1 Timothy 6:15 “The King of kings and Lord of lords, who alone has immortality and dwells in unapproachable light.


This Friday is the seventh anniversary of my becoming Rector of All Saints’.  As I reflect on these last seven years, there is one disappointment that flows through them……….Will the Padres ever make the World Series?  Or will they, yet again, fall over in the playoffs?  And for that matter, will the Chargers ever make the Super Bowl?  Disappointment for seven years.


Some of you may remember happier days, and it certainly would be an occasion of great joy if the Chargers and the Padres could do this during my time as Rector.  I’d settle for just one! the Padres this year…..please. J But can you imagine the joy throughout San Diego if the Padres did clench the World Series and win the Title?  Some people would say that they are truly in heaven.  I’m sure there are plenty of Padre Fans who would say, “Now I can die happy.”


Happiness is what we associate with heaven.  It is not too far fetched (at least to me) to say that heaven is like the euphoria we’d feel if our team won the Title. To be at the game when it finishes would be heavenly indeed.


Heaven is indeed the theme of today’s Mass.  The Collect asks that we may be made partakers of thy heavenly treasure. The gospel indicates what heavenly treasure is like.  In the parable of the poor man, Lazarus, and the rich man, their fortunes and states in this life were reversed when they died.  The rich man was in purgatory and Lazarus was in heaven.  Lazarus had nothing in this life to speak of, but now he has everything he ever wanted.  The rich man had everything taken away from him.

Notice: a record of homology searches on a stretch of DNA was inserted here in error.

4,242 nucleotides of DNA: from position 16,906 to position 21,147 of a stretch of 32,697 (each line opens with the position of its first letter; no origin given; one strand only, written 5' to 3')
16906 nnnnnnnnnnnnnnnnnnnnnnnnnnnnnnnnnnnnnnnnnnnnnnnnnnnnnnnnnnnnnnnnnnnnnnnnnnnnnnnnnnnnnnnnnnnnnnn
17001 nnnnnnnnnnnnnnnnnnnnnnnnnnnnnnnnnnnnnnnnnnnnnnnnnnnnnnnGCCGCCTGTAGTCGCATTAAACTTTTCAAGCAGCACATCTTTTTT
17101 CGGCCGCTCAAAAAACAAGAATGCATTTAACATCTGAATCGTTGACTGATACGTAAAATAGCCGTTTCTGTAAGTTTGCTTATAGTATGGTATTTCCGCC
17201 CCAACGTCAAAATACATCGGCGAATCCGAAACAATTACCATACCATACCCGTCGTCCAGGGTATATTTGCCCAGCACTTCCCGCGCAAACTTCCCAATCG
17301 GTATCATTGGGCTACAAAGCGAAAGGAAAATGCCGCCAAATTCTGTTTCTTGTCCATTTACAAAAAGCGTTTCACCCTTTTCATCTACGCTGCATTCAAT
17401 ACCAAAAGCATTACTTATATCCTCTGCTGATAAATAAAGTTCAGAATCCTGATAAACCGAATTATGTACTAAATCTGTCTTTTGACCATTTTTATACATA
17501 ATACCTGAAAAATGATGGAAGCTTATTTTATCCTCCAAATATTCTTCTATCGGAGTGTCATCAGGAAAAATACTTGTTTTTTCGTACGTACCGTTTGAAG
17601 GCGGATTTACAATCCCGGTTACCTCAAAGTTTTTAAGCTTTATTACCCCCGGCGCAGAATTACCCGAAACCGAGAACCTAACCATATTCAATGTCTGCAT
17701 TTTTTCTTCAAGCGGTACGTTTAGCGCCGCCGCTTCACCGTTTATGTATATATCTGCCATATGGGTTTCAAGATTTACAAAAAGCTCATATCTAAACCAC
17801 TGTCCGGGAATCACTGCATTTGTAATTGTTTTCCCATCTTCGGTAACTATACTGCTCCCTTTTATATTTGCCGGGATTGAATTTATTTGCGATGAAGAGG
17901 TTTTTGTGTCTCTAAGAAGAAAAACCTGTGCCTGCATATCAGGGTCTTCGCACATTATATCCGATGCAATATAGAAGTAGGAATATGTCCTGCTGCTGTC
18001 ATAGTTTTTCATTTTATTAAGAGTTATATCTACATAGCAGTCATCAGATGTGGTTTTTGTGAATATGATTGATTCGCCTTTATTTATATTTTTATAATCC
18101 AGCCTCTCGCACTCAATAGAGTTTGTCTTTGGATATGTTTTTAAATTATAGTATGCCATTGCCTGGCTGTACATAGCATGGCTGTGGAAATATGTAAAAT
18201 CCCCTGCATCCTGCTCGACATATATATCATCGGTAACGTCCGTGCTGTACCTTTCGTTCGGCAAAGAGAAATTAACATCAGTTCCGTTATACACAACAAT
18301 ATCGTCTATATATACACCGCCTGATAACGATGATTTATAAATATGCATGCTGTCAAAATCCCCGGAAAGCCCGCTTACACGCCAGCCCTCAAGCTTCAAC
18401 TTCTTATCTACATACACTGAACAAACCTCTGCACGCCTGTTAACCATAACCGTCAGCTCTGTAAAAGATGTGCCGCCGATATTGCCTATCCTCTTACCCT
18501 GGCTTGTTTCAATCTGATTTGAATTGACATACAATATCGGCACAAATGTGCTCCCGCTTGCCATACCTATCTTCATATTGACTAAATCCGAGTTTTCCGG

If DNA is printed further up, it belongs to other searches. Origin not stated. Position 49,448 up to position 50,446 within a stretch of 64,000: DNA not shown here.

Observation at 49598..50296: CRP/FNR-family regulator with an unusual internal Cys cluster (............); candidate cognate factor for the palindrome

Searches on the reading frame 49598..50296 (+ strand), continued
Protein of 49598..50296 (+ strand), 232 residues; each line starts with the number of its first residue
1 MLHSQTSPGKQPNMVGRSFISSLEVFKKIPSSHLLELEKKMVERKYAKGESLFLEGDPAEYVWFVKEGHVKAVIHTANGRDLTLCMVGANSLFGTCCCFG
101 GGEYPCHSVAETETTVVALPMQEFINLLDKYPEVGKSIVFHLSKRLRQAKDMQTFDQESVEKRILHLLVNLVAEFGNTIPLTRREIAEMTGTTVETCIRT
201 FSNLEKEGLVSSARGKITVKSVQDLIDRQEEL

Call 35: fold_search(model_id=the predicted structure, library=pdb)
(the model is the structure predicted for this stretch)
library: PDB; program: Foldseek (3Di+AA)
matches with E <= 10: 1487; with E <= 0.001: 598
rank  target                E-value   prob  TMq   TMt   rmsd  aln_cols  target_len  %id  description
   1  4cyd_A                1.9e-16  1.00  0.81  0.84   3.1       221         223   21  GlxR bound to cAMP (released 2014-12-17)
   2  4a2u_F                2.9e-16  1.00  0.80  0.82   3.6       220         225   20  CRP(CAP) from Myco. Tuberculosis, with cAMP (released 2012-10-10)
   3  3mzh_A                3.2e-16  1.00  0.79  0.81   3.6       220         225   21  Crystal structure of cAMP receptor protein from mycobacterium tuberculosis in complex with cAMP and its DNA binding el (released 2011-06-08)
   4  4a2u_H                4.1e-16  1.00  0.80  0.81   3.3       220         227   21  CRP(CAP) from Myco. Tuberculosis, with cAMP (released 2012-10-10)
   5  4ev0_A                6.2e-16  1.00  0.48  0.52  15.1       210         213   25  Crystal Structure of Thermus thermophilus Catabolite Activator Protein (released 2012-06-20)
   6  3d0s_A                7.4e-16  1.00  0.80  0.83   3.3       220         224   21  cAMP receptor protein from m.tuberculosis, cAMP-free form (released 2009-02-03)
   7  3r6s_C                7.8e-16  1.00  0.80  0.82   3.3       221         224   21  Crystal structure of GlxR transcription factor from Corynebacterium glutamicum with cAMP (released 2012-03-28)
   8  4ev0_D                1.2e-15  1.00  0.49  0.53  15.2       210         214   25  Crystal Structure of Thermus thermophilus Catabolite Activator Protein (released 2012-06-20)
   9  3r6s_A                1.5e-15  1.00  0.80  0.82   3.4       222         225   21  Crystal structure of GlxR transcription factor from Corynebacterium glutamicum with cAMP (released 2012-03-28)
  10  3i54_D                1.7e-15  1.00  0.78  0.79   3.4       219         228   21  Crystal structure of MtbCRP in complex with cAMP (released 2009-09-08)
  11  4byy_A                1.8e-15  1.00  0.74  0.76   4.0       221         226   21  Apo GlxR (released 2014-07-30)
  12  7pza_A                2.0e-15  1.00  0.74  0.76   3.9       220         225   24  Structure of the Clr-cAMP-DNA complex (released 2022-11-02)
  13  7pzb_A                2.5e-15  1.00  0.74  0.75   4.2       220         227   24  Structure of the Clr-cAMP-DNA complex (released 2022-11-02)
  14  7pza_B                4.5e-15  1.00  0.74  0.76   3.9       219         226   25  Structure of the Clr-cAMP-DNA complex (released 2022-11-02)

“Is this image of heaven helpful,” we might ask?  Is heaven really that direct and that confronting? 


How do we imagine heaven? It is almost impossible to imagine, although scripture gives us some pictures in Revelation, and Jesus teaches that heaven is like a great feast. 


I Timothy 6:15 gives another image.  From the text, we see that heaven is like unapproachable light.  It is interesting the people who have had near-death experiences talk about seeing an amazing light, which beckons them onward toward God.  Then, of course, the traditional prayer for those who have died is: “Rest eternal, grant unto them O Lord; and let light perpetual shine upon them.”  So the church’s prayer refers to perpetual light.  It is also traditional to make the sign of the cross, because it is only through the cross of Jesus that we may hope to gain this eternal light.


I don’t know about all this resting in heaven.  For me, I want the euphoria of my team winning the title!  Light, that’s different. I like the idea of having further enlightenment, of being able to see things clearly, and seeing beauty in everything. 


Today’s hymns focus on those heavenly messengers, the holy angels and archangels.  Again, our thoughts turn to heaven through what we sing. That is because Wednesday is the feast of St. Michael and all Angels, commonly called Michaelmass.  This is the day in the Church Calendar when we give thanks for the angels – those spiritual beings who surround us with their protection.  And, in the context of the readings, they remind us of our heavenly homeland.